The Macomb Chief of Police (like the McDonough County Sheriff) has apparently learned how to evade public awareness & accountability…they just refuse to talk to our journalists on the record.
That kind of disrespect for the public they are sworn to serve and protect, combined with a lack of transparency, is how we got to where we are in this community.
Show some guts, guys, or step down if you aren’t up to the job of taking journalist’s questions. That’s a basic function of the job. Leaders of police departments have NO RIGHT to deprive the public of their responses to journalist’s questions about your own job performance and actions while representing us taxpayers. We don’t know why these Republican leaders think they are above basic accountability and transparency.
As for Mayor Inman, we have a meeting tomorrow with the Mayor and City Councilwoman Gayle Carper.
Despite our request for her to be included, Macomb’s first Black Woman Alderwoman-at-Large was excluded from both the meeting tomorrow, and whatever they are planning to show us. This continuing marginalization of Alderwoman Tammie Leigh Brown-Edward’s voice deprives us of her expertise, perspective, and cultural input.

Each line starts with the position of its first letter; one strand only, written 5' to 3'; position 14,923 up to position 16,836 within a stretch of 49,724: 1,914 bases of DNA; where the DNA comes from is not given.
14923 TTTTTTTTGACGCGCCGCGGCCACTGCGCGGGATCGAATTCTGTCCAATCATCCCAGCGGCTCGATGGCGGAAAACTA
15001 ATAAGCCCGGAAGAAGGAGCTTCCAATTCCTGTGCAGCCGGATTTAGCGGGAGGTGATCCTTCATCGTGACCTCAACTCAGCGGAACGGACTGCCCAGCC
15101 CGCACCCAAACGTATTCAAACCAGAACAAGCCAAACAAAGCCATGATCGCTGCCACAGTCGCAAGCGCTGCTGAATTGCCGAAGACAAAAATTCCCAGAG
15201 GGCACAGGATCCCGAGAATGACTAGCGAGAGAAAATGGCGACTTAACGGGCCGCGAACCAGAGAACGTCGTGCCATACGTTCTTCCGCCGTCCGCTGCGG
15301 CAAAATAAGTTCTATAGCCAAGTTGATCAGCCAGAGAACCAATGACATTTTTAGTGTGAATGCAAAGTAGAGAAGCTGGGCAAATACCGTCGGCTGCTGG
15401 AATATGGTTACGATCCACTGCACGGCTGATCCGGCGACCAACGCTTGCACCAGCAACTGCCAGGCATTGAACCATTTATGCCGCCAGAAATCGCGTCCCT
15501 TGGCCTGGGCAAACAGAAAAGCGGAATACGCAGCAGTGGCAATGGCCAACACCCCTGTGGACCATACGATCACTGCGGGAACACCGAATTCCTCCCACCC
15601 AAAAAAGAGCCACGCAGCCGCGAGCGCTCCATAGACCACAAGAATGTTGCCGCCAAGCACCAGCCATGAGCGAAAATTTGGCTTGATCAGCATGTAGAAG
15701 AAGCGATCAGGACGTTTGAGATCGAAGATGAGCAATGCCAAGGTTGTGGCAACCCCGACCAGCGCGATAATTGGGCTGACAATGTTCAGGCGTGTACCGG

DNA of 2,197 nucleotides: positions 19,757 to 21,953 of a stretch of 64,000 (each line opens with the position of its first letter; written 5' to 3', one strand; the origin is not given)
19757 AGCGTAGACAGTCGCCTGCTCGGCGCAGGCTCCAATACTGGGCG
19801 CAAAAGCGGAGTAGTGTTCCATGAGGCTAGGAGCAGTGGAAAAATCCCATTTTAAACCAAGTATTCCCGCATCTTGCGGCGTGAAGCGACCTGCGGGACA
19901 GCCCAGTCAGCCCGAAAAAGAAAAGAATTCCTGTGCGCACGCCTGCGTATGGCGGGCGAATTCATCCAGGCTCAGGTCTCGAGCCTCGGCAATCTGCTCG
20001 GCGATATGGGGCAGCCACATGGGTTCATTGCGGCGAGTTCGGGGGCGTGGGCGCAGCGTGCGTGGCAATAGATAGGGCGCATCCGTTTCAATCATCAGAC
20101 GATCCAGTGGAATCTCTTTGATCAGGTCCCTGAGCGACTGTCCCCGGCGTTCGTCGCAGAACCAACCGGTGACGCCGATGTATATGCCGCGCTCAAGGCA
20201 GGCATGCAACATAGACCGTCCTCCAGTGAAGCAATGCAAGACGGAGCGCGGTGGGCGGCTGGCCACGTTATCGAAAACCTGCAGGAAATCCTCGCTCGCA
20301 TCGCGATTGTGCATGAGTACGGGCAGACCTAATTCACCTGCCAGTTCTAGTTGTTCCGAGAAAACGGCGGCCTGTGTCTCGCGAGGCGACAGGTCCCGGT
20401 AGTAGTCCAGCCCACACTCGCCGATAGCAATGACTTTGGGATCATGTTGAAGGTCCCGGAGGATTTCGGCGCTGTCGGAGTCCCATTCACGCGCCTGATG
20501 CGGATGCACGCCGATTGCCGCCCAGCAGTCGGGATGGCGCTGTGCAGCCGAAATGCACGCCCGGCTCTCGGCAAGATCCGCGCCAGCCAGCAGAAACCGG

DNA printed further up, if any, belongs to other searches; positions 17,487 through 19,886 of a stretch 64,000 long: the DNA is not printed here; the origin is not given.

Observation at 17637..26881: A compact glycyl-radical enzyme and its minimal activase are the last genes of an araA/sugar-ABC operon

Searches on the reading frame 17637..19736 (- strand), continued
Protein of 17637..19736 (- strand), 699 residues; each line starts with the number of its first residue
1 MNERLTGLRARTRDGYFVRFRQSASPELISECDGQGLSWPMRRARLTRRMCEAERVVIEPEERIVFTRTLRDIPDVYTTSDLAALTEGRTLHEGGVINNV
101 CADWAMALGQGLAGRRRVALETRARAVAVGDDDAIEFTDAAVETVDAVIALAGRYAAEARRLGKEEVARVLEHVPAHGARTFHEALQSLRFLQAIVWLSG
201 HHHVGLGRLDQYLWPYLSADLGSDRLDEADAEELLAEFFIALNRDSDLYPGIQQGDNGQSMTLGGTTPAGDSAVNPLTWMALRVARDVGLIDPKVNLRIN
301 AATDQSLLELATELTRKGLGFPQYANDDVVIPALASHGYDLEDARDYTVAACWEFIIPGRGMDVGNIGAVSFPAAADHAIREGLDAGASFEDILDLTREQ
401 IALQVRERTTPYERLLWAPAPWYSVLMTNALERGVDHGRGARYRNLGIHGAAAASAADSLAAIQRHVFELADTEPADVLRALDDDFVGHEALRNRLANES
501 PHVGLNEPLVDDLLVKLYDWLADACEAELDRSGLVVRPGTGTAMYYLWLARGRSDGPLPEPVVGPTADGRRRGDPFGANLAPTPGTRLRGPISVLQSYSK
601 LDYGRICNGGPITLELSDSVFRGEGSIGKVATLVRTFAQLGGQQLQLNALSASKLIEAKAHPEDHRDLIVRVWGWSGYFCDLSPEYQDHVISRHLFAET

We sincerely hope Mayor Inman will stop excluding Alderwoman Brown-Edwards from such important discussions in the future. Keeping our one Black elected city official out of the meetings and discussions for the remedies for our city’s challenges isn’t ok. Nor is listing her presence at the “Community Conversations” in an official response to the paper instead of asking her for her actual thoughts and statement.
It’s as if they sought to imply that her mere presence at the Community Conversations legitimized them – without soliciting and allowing her opinion about them to be heard and inform our dialog. This appears to be yet more convenient optics, instead of real racial justice in action. This is unconscionable given our city’s racial challenges.
We’ve posted another affidavit about community members trying to get Macomb Police Chief Barker’s attention on his department’s issues with race, class, and lack of cultural competency, from 2016. We’ll keep posting them as needed so the public can see all the many years community members have been trying to get our city leadership’s attention to these issues, without any measurable progress.